Your Ultimate Online Betting Hub in 2019
The Ashes ledger is all square at 31 series victories for Australia, 31 series victories for England and five series draws but one can get good odds about the English moving ahead of their Australian rivals over the next two months.
That England is odds against with Bet365 offering odds of 2.10 about Alistair Cook’s team retaining the Ashes with a series win, is remarkable given the events of a few months ago when England cruised to a 3-0 Ashes series home victory.
Listen to some Australia supporters and one would come away thinking that England had been lucky to make it four Ashes series wins out of the last five meetings of the sides. But England was not lucky at all and the 3-0 scoreline did not flatter it. England played tough Test cricket and made the most of Australia’s considerable shortcomings. Sure, England did not play with panache but Cook’s team won with something up its sleeve when one considers that several of its star players, including the captain, were fairly disappointing.
Australia had its moments in England but the lesson that one should learn from the last Ashes series is this: even when England is a notch or two below its best and Australia is playing to the peak of its power, the odds are that the English will either win or draw. England has lost only one of its 16 Test matches under Cook’s captaincy and Australia simply is not good enough to win the two or three games that it requires in order to wrestle back the prized Ashes urn.
England’s critics will say that it does not have a great deal of depth beyond its first-choice 11 and that is a fair comment, particularly in relation to its bowling stocks. But England’s best side is very good in comparison to that of Australia, which has issues throughout its entire line-up.
First, Michael Clarke and Shane Watson, arguably Australia’s two most important batsmen, are carrying injuries into the Ashes series. Clarke has a bad back that never seems to get better and Watson had a dodgy hamstring after playing far too much cricket in recent times. Australia needs Clarke and Watson to play well, otherwise it may struggle to score runs with a middle order comprising Steven Smith, George Bailey and Brad Haddin. England’s bowlers will be licking their lips once they have taken sufficient wickets for Smith to walk to the crease. Smith is not a genuine Test number five, Bailey is a One Day International specialist set to make his Test debut at the age of 31 and Haddin has seen better days at 36. Besides, Haddin was never in Adam Gilchrist’s class.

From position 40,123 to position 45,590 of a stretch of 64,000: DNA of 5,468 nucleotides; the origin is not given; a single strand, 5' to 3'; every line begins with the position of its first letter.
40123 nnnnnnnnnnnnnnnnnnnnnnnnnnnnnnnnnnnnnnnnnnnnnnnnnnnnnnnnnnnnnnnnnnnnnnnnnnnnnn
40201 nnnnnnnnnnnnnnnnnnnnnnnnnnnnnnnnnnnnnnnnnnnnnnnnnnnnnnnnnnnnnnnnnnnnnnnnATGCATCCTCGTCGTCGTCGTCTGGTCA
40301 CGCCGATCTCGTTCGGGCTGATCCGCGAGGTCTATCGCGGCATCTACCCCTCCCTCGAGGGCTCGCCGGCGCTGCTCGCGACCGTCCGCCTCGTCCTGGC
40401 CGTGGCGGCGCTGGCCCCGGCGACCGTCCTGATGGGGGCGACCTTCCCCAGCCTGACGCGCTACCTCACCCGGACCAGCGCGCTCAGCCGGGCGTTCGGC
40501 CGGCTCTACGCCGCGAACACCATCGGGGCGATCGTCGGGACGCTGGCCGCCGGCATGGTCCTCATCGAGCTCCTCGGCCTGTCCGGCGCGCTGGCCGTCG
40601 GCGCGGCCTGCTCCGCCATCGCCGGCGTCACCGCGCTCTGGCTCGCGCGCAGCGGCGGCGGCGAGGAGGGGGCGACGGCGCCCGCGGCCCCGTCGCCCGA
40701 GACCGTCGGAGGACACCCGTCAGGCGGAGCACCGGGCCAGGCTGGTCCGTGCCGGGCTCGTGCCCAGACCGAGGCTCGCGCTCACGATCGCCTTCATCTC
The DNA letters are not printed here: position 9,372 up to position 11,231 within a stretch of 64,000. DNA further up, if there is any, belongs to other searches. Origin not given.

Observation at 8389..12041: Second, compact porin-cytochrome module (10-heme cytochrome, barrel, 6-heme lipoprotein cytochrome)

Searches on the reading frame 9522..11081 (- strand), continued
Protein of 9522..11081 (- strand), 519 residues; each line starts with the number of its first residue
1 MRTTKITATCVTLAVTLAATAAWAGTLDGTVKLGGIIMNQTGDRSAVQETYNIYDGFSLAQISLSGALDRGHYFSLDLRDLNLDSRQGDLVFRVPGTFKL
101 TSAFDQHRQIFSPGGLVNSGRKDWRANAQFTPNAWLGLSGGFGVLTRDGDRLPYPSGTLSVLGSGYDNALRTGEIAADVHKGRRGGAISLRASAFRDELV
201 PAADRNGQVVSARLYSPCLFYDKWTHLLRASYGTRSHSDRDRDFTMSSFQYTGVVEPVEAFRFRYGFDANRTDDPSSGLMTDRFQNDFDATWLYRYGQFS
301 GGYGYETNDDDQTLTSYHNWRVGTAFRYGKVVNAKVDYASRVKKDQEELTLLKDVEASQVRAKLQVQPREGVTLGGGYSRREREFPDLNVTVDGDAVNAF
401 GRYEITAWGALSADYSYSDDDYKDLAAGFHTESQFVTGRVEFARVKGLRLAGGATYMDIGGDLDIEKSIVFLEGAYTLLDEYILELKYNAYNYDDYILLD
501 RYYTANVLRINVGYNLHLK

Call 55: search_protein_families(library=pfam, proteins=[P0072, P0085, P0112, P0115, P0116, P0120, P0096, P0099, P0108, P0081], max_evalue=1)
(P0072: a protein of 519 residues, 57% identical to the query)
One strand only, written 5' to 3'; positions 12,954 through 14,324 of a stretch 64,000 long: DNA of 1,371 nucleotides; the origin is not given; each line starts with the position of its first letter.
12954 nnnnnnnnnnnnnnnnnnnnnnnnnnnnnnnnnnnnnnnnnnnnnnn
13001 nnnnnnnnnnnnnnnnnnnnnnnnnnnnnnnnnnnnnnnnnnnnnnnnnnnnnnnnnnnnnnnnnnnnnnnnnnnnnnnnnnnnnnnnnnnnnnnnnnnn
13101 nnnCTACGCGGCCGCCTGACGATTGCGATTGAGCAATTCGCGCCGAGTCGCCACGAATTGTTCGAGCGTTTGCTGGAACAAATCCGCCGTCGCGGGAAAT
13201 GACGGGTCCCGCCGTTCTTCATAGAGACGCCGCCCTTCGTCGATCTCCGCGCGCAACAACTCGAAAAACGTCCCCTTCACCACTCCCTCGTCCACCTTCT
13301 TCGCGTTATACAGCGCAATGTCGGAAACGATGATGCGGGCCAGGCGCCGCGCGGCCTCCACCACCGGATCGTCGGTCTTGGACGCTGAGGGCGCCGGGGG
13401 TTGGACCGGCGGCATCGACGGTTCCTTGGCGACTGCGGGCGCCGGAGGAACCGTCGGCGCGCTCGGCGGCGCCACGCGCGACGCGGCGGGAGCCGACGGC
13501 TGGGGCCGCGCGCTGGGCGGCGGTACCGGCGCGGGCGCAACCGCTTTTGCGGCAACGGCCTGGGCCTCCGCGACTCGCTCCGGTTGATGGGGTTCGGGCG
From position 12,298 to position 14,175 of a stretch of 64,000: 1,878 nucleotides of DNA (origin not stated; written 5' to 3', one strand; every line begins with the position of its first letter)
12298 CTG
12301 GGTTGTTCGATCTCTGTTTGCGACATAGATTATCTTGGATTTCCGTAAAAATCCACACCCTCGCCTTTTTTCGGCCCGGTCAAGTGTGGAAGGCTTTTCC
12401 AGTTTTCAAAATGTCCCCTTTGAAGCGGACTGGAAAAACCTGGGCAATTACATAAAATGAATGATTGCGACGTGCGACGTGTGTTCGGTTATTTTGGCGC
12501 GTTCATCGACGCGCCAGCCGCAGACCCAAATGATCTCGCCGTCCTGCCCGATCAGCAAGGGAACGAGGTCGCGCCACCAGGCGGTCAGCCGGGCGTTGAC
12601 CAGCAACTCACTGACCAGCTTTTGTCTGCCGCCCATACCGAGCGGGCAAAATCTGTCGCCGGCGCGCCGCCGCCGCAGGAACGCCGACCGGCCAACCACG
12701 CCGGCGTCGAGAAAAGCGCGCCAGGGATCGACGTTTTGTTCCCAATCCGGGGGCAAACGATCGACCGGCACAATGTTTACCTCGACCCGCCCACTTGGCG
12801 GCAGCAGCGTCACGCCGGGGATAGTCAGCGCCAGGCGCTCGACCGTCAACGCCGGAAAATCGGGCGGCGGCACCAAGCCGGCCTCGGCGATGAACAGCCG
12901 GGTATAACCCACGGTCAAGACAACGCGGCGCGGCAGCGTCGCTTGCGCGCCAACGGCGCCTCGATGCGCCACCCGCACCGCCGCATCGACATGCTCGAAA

Second, Australia is unable to field its strongest bowling attack. Jackson Bird, James Pattinson and Mitchell Starc are out through injury, leaving Ryan Harris, Mitchell Johnson and Peter Siddle to shoulder home expectations. Harris is likely to break down at some point during the Ashes series, Johnson is likely to be rattled by England’s Barmy Army fan group and Siddle is likely to prove that he is a seamer who is just that little bit short of being top class. Australia has struggled to take 20 wickets in a game for some time, hence why it has won only four of its last 17 Test matches.
And third, Australia has prepared for the Ashes series with a lucrative but ill-advised seven-game One Day International series in India. Cricket Australia needed the money that the matches generated but, whereas England has been getting set with red-ball cricket in the host country, Australia has been playing white-ball cricket in different conditions.
England has a poor record at Brisbane’s Gabba, venue for the First Test, but not even those numbers – the English have not triumphed in Queensland since 1986 – is insufficient to put off backing Cook’s team at odds of 2.10 to get away from Australia with another Ashes series win to its credit.
Perhaps the pick of the Ashes series exotics is the odds of 1.67 that Stan James is offering about Australia having the lowest all-out score of the contest. Australia’s batting line-up is more susceptible to a collapse than that of England, with the Australians being bowled out for 128 runs at Lord’s earlier this year. England’s lowest all-out total in the last Ashes series was 215 runs at Trent Bridge.
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